1

As far as I can see, to develop applications using OAuth we need to own server space to host a site?

An application, when registered to DaniWeb, requires a URL to be provided. A desktop application obviously doesn't have one of these.

When sending OAuth requests we have to provide a redirect URL on the domain we registered the application too, therefore if we dont have the domain as its a desktop application, we cant OAuth, correct?

Only way round figured on the IRC was to own web space to allow a page on a webserver as intermediairy for the redirect to go to.

Is this the intended case?

Edited by Mike Askew

4
Contributors
25
Replies
130
Views
4 Years
Discussion Span
Last Post by Dani
Featured Replies
  • OAuth is pretty bad for native apps, whilst maintaining the trust of your users. There's ways around it of course, but none of them lead for a good user experience. Unfortunately nothing can be done about that :( Read More

  • 1
    Dani 1,665   4 Years Ago

    OK I'm reading through the code that generates the access token and here is a list of all possible reasons why you'd be getting that error: * The client_id being passed in is wrong or doesn't exist * The owner of the client_id (aka you) doesn't have permission to use … Read More

  • 1
    Dani 1,665   4 Years Ago

    When using implicit (clientside) flow: * redirect_uri must reside on same domain as was used to register the application When using explicit (serverside) flow: * redirect_uri does not need to reside on same domain as was used to register the application * redirect_uri passed in to retrieve code must be … Read More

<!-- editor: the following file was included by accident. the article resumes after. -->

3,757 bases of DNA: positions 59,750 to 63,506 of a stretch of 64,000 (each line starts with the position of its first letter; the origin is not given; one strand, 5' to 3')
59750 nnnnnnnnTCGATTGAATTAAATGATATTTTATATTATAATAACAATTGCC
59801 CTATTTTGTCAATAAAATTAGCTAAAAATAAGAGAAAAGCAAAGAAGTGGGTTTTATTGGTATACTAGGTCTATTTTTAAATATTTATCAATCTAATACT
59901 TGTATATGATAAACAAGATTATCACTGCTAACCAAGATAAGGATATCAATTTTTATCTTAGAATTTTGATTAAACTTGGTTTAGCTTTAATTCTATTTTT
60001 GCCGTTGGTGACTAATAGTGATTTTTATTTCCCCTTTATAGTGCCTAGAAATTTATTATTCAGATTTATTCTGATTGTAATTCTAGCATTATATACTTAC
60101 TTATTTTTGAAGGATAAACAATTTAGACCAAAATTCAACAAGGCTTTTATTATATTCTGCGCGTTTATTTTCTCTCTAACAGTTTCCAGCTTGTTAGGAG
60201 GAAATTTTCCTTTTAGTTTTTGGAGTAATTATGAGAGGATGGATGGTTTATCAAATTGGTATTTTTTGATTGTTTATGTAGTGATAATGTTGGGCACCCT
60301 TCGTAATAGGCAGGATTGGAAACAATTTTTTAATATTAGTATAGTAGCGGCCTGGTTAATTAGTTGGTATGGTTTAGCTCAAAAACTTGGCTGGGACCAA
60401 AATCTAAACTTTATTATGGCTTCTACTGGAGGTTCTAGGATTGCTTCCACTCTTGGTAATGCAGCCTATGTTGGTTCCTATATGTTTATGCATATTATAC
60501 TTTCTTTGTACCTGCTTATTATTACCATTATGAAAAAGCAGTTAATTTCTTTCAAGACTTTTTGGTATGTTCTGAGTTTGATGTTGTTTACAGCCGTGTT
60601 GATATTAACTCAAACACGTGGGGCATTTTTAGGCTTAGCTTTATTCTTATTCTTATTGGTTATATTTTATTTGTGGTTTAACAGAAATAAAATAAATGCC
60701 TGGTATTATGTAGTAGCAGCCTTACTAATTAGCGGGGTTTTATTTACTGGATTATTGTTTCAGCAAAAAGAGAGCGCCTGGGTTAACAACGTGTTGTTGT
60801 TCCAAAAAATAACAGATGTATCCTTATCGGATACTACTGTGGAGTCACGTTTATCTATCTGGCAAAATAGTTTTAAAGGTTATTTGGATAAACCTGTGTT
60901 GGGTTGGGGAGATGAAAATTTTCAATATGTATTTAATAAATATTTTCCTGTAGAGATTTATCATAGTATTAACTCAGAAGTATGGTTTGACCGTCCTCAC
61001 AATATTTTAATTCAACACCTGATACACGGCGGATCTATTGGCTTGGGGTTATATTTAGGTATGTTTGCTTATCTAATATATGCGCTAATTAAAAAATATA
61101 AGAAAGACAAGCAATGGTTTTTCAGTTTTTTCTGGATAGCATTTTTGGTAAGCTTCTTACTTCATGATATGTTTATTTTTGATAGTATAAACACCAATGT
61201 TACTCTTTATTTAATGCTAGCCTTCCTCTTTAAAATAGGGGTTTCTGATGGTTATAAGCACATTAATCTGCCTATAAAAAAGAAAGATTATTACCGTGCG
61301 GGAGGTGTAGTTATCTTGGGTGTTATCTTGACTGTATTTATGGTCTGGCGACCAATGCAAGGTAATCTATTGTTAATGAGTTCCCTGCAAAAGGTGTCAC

• 1
    Dani 1,665   3 Years Ago

    We now have a new flow that allows for desktop applications!! :) Simply specify oob as the redirect_uri. Read More

0

As far as I can see, to develop applications using OAuth we need to own server space to host a site?

Not necessarily. It depends what your application is trying to do.

An application, when registered to DaniWeb, requires a URL to be provided. A desktop application obviously doesn't have one of these.

From what I understand, you can embed a browser into your application. It doesn't require server space on your end. I've seen this done many times before, and this is actually what Windows 8 does to handle its Connect to Facebook integration for mail and contacts.

0

Even with embedding a browser into the application I would still need a URL to register the application on, and redirect too, as the API checks the url registered against when an OAuth call is made according to the documentation?

0

as the API checks the url registered against when an OAuth call is made according to the documentation

Only as a security precaution with the Javascript clientside flow, since we can't use secret keys with Javascript because anyone can view source to see them and they won't be secret.

This check isn't done with the serverside flow that uses the secret key.

0

Dani, you said "The protection for server-side is in the client_id and client_secret and the protection for client-side is in the client_id and having all requests originate from the same domain as you specified for the application URL when you registered the app with us", which IMO states I need to request a token from the domain I registered with. I cannot do this with a desktop application unless I fake the header (if that is enough), or use a website as an intermediairy.

Updated to your reply. If this check is for Js only, then it wouldn't matter what I specify as a redirect URI, right? Or can it be omitted?

Edited by pritaeas

0

The protection for server-side is in the client_id and client_secret

This is non-Javascript requests